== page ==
In class we briefly discussed “Text Rain,” an interactive installation developed by Camile Utterback and Romy Achituv in 1999 (check out Utterback’s website. She has some amazing new projects). The installation allows for users to directly interact with falling text being projected on a screen. Text lands on the bodies of users and can be dynamically toyed with in a variety of seemingly magical ways. Letters naturally fall and float together to form words and phrases, creating an effect that is unexpectedly stunning even 15 years after its release. My initial reaction was one of bewilderment: “You mean to tell me this has existed since I was seven years old and I’m just now hearing about it?!” The tech seemed too cool, too naturally awesome to not become some sort of widely-used platform. But there I sat, reading about 15 year old technology for the first time. What about Text Rain prevented it from becoming more widely used? Was it ahead of its time? Was it the cost and space requirements of installation? Or is Text Rain simply a wonderful example of intuitive, creative technology that has little practical application beyond gimmickry?
I could take the easy route and answer “yes” to all of these questions, but it’s worth a bit of a look. No doubt, a major limiting factor of Text Rain was the at-the-time advanced technology requirements. If it seems like magic now, just imagine what strings were pulled to get this thing running back then. This is an entire installation after all, taking up quite a bit of space and energy to run. Especially in 1999, the use of such a project was always going to be a highly limited, special circumstances affair. Why though, with the advent of consumer-priced, full-body recognition technology such as Xbox’s “Kinect” device, have we not seen a return of Text Rain? Some guy on Youtube made it work, so the tech limitations are all but out of the equation at this point.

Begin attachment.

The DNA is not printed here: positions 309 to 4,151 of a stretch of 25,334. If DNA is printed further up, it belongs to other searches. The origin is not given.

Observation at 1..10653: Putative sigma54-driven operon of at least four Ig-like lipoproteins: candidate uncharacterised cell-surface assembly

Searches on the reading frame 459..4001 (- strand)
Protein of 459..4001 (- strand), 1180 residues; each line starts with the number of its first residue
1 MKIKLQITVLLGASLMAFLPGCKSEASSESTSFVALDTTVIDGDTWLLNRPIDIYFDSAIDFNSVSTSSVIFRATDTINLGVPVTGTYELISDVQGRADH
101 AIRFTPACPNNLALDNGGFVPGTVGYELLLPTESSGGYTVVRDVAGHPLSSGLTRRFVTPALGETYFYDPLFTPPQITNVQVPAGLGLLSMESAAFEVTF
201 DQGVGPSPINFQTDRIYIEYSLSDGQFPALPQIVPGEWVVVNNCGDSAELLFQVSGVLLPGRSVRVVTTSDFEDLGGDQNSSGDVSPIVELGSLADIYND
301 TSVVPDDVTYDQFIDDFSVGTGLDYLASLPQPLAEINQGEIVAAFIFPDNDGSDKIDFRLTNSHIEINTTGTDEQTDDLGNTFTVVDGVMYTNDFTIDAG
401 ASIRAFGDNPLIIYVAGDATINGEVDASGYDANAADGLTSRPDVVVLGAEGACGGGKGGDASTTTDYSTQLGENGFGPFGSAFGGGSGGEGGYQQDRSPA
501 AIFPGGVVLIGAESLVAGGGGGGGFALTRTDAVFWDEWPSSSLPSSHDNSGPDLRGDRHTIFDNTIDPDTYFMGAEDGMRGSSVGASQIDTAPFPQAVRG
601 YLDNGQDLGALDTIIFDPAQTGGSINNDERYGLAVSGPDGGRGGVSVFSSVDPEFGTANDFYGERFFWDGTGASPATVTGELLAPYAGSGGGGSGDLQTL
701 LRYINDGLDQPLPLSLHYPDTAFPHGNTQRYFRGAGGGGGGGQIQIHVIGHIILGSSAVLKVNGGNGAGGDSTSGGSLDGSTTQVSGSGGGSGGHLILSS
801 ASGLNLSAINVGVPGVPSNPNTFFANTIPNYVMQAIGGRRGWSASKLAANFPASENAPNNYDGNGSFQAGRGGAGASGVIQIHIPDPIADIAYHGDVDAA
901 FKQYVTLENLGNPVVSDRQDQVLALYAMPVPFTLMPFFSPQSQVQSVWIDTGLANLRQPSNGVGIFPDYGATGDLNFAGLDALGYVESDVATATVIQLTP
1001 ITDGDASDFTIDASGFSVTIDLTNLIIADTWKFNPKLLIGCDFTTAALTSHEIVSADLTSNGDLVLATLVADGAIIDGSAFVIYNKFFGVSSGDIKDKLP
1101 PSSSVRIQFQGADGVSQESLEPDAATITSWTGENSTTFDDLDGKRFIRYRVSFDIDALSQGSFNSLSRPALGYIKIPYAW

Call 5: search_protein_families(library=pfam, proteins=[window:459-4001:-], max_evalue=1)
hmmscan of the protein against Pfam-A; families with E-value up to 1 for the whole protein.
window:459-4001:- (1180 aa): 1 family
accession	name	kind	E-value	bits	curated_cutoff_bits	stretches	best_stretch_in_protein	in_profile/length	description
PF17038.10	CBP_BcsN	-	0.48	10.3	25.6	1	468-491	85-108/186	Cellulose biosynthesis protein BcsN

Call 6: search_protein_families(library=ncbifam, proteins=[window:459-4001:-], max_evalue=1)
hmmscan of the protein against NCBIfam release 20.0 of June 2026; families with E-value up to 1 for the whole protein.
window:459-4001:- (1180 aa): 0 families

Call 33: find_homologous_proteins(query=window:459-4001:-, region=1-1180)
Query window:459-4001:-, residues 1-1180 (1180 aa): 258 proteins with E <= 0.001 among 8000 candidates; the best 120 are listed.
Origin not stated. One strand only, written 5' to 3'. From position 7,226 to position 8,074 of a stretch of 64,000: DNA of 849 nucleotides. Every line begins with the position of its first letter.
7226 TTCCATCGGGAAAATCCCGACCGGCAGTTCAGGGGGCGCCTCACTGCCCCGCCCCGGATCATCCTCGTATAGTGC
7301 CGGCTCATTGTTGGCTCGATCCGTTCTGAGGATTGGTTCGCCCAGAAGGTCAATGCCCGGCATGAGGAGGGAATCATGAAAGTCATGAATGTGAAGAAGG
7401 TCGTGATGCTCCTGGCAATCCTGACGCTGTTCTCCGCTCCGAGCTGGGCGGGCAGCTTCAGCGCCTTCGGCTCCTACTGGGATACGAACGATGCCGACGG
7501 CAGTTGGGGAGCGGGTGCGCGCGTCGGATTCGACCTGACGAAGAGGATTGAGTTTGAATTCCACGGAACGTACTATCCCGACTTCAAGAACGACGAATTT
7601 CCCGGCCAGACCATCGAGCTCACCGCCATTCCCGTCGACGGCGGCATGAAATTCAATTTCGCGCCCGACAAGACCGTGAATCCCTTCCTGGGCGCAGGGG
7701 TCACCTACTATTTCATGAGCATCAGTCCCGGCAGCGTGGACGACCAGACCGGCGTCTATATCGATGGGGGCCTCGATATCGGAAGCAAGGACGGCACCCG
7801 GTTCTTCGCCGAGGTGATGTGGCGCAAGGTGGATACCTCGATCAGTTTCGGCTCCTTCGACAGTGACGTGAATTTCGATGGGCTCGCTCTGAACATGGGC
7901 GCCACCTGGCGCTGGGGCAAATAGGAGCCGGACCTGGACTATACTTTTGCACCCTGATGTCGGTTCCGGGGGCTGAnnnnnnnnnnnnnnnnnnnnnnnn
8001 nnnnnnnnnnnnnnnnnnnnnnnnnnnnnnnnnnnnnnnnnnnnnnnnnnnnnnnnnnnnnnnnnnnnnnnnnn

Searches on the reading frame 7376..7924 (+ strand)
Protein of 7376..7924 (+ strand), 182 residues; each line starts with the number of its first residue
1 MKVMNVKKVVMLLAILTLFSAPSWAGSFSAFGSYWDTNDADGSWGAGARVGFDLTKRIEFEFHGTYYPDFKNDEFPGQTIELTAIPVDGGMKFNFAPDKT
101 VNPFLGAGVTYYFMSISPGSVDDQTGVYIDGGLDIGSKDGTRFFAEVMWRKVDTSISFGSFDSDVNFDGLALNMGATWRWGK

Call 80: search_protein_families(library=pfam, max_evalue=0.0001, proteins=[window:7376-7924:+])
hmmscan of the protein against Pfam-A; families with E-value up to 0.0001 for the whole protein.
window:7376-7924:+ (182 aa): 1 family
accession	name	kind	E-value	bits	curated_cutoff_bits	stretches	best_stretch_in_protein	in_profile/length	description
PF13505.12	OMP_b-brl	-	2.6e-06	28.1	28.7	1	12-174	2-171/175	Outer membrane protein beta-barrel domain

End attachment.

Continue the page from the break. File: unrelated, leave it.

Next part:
Without being able to personally try the program, I can only speculate as to its creative potential, but it seems that Text Rain was likely developed as a tech demonstration rather than an alternative creative outlet. The description of the installation claims that “’Reading’ the phrases in the Text Rain installation becomes a physical as well as a cerebral endeavor.” Once I reall started to imagine Text Rain’s novelty wearing off, my fantasies of possibility diminished. Who the hell wants to really, actually read a story in such a fashion? More importantly, who the hell would make the stories? There are only so many new creative avenues opened from Text Rain, and a handful of them lost, so who would really want to work with this?
Text Rain, if nothing else, is an intriguing example of art done differently, though perhaps only for difference’s sake. I do not believe the idea was born from the thought “man if only I could make text fall from the sky, then I could tell my story,” but rather “text falling from the sky onto people looks cool as shit. Let’s make something out of it.”